For well over a decade, efforts to reduce the proliferation of, often badly constructed, hill tracks has been a central focus of NEMT's work. Recently NEMT has played a full part in Scottish Environment LINK's campaign to change the law regarding tracks which come under permitted development (agricultural and forestry use). This has been partially successful in that such tracks, while still not requiring full planning consent, now come under 'prior notification' arrangements whereby the developer must advise the planning authority of the project before starting work. LINK is in the process of setting up a system of monitoring applications across Scotland and NEMT is likely to be responsible for doing this in Aberdeenshire.
Interestingly, the new system seems already to be having a positive impact. Highland Council received a full planning application for a new track on the Garrogie Estate to the North of the Monadliath. The applicant makes great play of this being for agricultural purposes (sheep) and the wellbeing of an older shepherd. However the applicant also mentions that it will be used from time to time for sporting purposes (grouse). NEMT thinks that the track is primarily for sporting purposes and wonders whether a full application, rather than Prior Notification, has been made because the applicant thinks that Highland Council will be of the same view. Without the change in the law, would the track simply have been built as 'permitted development' for agriculture without the knowledge of the authorities? This track is not in an area frequented by hill walkers so NEMT decided not to object but has written to Highland Council as follows:
Planning application 15/02610/FUL (Construction of hill track on Garrogie Estate)
I am writing on behalf of the North East Mountain Trust (NEMT), a Scottish Charity based in the Grampian area, which represents the interests of hill-goers and those who enjoy visiting wild land. NEMT membership, comprising eleven hillwalking and climbing clubs along with individual members, totals over 800 people. It also has reciprocal arrangements with a number of like-minded bodies.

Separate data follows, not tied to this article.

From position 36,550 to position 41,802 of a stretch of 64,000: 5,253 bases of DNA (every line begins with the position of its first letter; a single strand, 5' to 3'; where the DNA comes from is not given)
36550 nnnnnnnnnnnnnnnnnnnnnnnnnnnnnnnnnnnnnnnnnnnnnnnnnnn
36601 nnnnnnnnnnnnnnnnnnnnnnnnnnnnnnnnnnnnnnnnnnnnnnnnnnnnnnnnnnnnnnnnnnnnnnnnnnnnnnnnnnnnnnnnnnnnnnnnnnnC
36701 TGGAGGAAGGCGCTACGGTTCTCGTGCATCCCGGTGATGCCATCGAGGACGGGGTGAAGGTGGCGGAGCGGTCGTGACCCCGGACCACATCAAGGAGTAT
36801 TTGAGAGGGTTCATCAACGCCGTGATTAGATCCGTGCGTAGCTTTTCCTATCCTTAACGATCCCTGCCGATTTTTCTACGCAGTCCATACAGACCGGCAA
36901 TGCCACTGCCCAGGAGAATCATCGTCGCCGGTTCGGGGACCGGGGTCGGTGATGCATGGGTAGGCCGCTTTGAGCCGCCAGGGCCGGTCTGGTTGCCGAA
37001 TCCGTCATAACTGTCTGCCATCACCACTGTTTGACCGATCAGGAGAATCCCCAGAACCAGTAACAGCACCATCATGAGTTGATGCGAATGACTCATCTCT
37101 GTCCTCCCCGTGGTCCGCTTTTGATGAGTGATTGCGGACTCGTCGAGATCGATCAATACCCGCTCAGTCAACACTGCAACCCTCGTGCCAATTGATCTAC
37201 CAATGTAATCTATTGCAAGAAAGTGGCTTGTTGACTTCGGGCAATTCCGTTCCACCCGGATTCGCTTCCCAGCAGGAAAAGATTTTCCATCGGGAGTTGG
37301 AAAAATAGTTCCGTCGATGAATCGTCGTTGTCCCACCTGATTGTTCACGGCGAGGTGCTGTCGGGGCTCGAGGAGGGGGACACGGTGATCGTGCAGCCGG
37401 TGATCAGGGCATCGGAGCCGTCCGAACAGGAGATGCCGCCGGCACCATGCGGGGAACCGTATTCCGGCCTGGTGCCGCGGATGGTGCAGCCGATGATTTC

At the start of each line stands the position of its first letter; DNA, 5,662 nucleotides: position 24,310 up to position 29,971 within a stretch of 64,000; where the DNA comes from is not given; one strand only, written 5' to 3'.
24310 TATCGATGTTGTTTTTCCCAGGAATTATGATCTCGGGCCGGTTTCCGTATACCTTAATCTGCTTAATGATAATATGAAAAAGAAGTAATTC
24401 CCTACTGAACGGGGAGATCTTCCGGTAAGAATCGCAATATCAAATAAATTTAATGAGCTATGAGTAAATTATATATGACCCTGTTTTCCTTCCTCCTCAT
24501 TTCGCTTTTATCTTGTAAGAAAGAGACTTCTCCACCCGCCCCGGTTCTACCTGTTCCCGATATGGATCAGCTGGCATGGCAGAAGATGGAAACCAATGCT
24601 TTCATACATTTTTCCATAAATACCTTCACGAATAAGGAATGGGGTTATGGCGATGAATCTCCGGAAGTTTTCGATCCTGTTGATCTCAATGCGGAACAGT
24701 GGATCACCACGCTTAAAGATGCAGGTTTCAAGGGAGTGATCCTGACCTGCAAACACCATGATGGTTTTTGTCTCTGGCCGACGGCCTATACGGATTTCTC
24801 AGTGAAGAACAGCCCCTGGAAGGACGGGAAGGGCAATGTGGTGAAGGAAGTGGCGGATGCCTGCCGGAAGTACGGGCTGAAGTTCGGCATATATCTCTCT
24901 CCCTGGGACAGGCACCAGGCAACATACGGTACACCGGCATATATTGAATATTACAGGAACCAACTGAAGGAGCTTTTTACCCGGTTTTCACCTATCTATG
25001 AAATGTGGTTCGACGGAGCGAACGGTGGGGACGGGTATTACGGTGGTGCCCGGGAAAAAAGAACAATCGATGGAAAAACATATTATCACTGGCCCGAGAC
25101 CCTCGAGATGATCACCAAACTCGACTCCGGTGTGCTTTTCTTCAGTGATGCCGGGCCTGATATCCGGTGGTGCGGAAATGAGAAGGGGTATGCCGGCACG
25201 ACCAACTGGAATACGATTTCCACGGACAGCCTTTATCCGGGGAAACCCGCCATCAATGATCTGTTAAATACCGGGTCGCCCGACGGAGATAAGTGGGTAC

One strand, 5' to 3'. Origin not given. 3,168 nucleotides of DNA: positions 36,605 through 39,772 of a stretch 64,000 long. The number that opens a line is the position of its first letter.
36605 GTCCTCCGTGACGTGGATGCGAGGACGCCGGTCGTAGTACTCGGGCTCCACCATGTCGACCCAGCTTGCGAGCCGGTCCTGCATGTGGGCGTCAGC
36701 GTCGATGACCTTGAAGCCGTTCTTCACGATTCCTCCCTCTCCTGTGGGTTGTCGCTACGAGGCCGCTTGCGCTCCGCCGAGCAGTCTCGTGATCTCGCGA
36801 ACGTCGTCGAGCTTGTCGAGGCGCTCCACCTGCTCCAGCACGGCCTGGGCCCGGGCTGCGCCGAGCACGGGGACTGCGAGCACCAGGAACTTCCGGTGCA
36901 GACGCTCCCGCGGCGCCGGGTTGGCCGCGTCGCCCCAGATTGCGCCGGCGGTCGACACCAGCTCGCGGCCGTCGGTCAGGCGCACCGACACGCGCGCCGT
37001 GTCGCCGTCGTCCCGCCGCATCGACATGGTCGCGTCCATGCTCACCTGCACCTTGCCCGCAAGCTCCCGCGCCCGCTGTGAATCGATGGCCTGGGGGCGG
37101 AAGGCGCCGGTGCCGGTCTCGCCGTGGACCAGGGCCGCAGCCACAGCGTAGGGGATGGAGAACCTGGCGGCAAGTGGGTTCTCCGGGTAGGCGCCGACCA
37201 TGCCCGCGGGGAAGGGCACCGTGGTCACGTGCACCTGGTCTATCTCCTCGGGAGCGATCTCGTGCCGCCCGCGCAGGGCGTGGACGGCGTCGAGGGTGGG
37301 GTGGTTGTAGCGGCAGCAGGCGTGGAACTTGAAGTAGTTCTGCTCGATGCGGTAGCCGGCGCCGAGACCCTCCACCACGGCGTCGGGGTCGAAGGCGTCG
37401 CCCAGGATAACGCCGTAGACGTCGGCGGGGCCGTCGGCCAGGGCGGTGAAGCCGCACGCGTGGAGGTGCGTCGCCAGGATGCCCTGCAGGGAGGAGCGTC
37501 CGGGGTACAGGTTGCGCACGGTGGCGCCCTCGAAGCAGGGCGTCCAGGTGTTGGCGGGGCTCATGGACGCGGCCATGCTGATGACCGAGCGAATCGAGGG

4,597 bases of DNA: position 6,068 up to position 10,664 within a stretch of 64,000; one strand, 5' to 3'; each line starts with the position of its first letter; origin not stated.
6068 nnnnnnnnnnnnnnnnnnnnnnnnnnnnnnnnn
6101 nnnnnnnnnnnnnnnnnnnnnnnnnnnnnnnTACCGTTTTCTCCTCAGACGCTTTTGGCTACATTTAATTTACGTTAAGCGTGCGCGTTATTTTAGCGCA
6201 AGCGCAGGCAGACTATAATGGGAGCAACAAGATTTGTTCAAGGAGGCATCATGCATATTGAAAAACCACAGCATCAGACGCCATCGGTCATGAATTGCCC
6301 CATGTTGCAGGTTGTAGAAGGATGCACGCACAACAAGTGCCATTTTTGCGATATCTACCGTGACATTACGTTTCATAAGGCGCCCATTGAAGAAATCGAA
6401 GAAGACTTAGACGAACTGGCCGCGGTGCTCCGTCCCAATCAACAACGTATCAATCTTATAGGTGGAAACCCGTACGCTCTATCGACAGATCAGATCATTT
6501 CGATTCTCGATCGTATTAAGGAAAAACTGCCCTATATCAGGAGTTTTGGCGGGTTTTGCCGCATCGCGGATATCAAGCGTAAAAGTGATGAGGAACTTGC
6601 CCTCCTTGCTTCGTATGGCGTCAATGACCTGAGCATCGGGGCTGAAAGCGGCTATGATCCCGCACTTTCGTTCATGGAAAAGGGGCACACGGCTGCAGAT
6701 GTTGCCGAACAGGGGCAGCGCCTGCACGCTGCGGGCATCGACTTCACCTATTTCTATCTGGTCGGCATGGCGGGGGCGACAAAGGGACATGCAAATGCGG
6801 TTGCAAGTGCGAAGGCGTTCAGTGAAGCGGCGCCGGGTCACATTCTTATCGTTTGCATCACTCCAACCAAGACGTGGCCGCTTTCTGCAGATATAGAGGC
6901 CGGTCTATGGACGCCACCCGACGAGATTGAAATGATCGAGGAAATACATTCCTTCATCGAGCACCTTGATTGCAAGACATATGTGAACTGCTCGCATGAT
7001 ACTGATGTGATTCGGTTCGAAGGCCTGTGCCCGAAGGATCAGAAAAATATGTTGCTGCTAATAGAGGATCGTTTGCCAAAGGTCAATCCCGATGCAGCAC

We would like to make the following comments about this application:
- The proposed track crosses a high and fairly remote plateau which is unlikely to have seen significant agricultural use historically. Also it seems surprising that the applicant would go to the trouble and expense of constructing such a track for the benefit of an employee who appears to be near retirement. Therefore the proposed track may be primarily for sporting purposes with agricultural use being confined to putting sheep in the area as tick mops. In considering this application, Highland Council may want to view this as a track for sporting purposes with some agricultural use, rather than the other way round.
- While the applicant refers to guidance regarding best practice in the construction of hill tracks, the information given regarding how it will be built is not adequate. The diagram shows no drainage arrangements; drainage is likely to be essential to prevent erosion. More information is needed regarding what the track will be surfaced with and where the material will be sourced from. Reference is made to scraping back to either side but will any sections of the verge need landscaping to reduce visual intrusion? The applicant states that there will be no cut and fill. Does this mean that no borrow pits will be required at all?
NEMT feels that fuller information is needed before a decision can be taken on this application.
NEMT continues to monitor the relevant planning websites for applications by land owners to retain sections of news tracks created to facilitate the construction of the Beauly - Denny power line which we believe should be removed. NEMT decided not to object to one, very minor, application in a forestry area; apart from this there have been no further applications in recent months.
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